JUN 25, 2020

Atypical Color Preference in Children with ASD

Autism Spectrum Disorder continues to be a mystery in many ways, but that is even more true for some communities than others. White children are more likely than Black or Latinx kids to be diagnosed with ASD, but that’s not because the condition itself discriminates. Increasingly, deeper investigations into this phenomenon reveal that other factors, like institutionalized bias, and lack of medical access, are to blame for much, if not all, of the difference in diagnosis rates.

How do Autism Spectrum Disorder diagnoses vary among different racial and ethnic groups? Research shows that white children are more likely than kids of color—particularly Black and Latinx—to be diagnosed with ASD. According to the CDC’s Autism and Developmental Disorders Monitoring Network (ADDM Network, for short), this difference in identifying autism in Black and Latinx children is a problem because it means these kids might not be getting the services and treatment they need in order to reach their full potential.

The CDC measures the difference in identification rates among different racial and ethnic groups using something known as the prevalence ratio. In basic terms, this ratio measures the difference in the likelihood that people of different groups of, in this case, being diagnosed with ASD. For reference, a prevalence ratio of 1.0 indicates that there is no difference between the two groups being compared while a larger ratio points to a larger difference.

According to the most recent ADDM report, documented prevalence ratios of ASD between different white children and both Black and Latinx children are going down, which suggests that previous reports were likely skewed by under-diagnosis among Black and Latinx children. The most recent data from the CDC shows prevalence ratios of 1.1 between white and Black children and 1.2 between white and Latinx children, compared to peak differences in 2006 of 1.4 between white and Black children and 1.7 between white and Latinx children. As a 2009 report in the National Institutes of Health notes, studies of differences in diagnosis of ASD among different groups are limited because only children with documented diagnoses are included—and, for a variety of reasons, children in minority groups are more likely to be misdiagnosed or diagnosed later in life than white children with ASD.

Why are there racial and ethnic disparities in autism diagnoses? So why do these disparities in diagnosing ASD exist? Experts point to several factors that are likely to play a role.

The ADDM Network postulates that the differences in diagnosis rates may point to “socioeconomic or other barriers that lead to a lack of or delayed access to evaluation, diagnosis, and services” and notes that “studies have shown that stigma, lack of access to healthcare services due to non-citizenship or low-income, and non-English primary language are potential barriers to identification of children with ASD especially among Hispanic children.”

Other studies have shown that Black children, in particular, are more likely than white children to be misdiagnosed with conduct disorders before being properly diagnosed with ASD—5.1 times more likely, to be exact. Even if misdiagnosis isn’t a factor, studies have shown that doctors are just more hesitant to diagnose ASD in minority patients than in white patients.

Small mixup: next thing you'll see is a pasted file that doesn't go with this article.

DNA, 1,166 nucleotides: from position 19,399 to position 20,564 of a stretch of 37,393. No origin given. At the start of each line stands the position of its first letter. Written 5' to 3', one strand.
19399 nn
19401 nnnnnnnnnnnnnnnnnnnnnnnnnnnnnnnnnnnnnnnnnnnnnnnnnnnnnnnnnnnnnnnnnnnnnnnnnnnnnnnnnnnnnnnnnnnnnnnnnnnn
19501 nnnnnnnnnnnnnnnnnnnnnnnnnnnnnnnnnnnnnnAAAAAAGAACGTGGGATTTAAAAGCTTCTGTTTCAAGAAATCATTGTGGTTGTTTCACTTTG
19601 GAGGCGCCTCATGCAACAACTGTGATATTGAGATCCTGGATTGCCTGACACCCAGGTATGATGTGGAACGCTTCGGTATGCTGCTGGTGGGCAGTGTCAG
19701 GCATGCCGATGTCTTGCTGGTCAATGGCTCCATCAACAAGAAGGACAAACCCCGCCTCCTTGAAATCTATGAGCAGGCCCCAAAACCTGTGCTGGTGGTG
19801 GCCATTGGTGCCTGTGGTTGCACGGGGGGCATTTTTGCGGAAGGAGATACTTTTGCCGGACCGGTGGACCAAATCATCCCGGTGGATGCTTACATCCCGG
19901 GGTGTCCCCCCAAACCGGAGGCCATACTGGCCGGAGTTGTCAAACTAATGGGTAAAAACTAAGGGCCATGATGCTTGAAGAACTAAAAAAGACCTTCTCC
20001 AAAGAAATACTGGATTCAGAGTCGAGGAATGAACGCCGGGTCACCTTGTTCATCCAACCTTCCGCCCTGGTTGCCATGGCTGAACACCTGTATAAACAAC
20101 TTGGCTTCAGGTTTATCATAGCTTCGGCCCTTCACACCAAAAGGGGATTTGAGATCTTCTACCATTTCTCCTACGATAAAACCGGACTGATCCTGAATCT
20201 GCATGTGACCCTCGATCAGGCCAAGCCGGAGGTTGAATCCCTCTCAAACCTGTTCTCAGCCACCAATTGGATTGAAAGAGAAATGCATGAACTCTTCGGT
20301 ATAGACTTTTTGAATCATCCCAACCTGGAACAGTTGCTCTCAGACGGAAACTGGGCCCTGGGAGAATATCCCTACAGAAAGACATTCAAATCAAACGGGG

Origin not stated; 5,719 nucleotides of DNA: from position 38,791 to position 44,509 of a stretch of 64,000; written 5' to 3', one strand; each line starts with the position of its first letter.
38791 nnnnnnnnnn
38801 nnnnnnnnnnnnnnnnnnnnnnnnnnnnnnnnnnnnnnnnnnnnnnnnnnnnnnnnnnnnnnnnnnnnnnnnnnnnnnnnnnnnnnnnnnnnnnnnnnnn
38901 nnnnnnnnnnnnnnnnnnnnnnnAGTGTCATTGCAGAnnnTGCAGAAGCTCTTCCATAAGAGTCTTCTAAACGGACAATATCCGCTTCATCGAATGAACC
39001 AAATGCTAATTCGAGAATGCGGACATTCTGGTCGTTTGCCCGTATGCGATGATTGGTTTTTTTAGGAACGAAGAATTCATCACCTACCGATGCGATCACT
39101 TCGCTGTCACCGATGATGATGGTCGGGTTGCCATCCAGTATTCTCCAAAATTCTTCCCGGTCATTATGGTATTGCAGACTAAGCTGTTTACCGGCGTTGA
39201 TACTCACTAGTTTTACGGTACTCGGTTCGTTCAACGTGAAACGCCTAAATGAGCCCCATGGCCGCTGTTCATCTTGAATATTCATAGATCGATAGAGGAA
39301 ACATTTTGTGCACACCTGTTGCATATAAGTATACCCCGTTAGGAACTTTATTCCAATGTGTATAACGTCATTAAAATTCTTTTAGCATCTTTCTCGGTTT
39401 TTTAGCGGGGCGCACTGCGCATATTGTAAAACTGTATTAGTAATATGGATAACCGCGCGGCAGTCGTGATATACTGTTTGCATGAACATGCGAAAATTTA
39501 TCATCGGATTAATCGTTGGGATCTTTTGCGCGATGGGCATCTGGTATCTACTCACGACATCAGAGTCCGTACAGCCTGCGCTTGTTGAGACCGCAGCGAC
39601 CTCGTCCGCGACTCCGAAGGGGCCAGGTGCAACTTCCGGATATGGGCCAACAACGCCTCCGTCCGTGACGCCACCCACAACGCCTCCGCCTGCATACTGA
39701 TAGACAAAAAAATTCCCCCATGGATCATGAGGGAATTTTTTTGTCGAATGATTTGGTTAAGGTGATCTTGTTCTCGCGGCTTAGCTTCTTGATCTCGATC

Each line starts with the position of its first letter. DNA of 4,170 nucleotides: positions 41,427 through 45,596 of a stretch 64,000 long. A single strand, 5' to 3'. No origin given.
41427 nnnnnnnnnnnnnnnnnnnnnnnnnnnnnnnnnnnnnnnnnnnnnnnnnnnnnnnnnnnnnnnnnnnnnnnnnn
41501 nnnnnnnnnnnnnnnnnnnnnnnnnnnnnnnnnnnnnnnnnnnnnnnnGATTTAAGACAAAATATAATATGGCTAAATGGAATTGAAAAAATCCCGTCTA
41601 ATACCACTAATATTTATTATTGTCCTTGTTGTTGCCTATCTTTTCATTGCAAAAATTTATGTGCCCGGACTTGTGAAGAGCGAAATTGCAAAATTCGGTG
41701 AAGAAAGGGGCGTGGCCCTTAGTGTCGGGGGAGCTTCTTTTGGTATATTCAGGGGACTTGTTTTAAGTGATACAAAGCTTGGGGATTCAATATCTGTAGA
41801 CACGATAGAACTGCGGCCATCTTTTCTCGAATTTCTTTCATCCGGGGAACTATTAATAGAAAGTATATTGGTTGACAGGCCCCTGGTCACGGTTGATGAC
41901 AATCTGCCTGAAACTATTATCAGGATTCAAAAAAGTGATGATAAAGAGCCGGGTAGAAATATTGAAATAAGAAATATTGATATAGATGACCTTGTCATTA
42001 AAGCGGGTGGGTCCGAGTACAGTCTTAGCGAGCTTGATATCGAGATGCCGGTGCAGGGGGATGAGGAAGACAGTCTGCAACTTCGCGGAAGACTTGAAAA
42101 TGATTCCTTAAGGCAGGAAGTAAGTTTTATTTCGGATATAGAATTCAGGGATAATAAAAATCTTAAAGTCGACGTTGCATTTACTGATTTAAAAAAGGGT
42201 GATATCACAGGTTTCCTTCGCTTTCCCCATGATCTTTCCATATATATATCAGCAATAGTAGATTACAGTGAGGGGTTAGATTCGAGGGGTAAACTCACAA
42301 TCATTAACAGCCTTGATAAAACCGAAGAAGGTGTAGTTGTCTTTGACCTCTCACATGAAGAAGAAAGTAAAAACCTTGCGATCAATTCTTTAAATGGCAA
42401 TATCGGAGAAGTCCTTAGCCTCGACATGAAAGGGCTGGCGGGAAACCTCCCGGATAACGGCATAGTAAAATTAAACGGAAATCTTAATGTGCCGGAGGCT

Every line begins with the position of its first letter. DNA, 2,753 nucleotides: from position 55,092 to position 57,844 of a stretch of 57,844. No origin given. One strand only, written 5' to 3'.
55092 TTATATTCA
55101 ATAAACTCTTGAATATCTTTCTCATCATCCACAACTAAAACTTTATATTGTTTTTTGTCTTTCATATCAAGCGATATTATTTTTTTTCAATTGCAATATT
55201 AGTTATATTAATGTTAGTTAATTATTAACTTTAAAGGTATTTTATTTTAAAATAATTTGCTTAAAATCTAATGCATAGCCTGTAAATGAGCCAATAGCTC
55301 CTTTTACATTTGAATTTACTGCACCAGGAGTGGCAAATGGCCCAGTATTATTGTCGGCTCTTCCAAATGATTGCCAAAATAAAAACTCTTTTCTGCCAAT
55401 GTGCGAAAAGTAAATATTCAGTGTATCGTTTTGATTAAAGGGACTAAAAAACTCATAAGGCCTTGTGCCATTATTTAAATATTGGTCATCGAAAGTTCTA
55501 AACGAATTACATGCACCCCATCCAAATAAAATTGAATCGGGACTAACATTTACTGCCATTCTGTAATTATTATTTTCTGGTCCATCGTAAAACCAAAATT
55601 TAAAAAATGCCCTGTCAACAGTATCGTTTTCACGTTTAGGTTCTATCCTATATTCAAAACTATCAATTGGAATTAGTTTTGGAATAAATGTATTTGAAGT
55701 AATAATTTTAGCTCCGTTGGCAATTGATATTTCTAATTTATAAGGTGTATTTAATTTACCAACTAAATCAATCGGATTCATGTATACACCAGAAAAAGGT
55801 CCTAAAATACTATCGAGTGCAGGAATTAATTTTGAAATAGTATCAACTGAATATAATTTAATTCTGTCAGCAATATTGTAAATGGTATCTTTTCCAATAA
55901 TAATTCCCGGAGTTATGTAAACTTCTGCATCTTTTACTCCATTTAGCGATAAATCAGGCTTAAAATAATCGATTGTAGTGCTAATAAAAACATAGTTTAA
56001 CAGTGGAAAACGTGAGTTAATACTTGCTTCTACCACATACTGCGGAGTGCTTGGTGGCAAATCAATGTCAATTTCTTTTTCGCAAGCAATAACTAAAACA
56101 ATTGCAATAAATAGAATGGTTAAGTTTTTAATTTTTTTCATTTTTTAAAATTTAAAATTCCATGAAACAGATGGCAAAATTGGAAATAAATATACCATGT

In addition to issues on the doctor side of the equation, studies have also shown that some minority parents may be less likely to raise concerns about signs of ASD with their healthcare providers. A recent study from Georgia State University, for example, found that Black parents were less likely to bring up behaviors like delayed speech and repetitive behaviors with their children’s doctors.

Together, these factors add up to a major problem for Black and Latinx families impacted by autism.

What can we do about the disparities in ASD diagnoses in different communities? That raises the most important question of all—what can we do to begin to fix this problem? Obviously, this isn’t an issue that can be solved overnight, but there are two things that can be done right away to start that process.

First, we must commit, as a society, to providing equitable funding of services for children with developmental disorders across communities. In Los Angeles, for example, the Departments of Developmental Services operates several Regional Centers, which offer services to the developmentally disabled. Even though the centers, which are spread out across the city, are funded by the same department, they aren’t funded equally. As of 2017, the South Central Regional Center was spending $8,000 less per client than the Westside location in Culver City. Funding disparities like this perpetuate the disparities in diagnosis and treatment of ASD in those underfunded communities, many of which are home to more children of color.

Second, training and education are vital, both for parents of Black and Latinx children, and for the professionals who work with those children.

"We've implemented a series of trainings with intake counselors on cultural awareness and sensitivity, and we're starting to have a lot of conversations about biases," Tom Kelly, the Westside Regional Center's chief psychologist, explained to NPR in 2018.

It’s vital, as we move forward, to work to close the gap that exists between the treatment and level of care children of different races, backgrounds, and socioeconomic groups receive. Every child deserves the best possible treatment to set them up for success throughout their lives as they—and their families—continue to deal with ASD.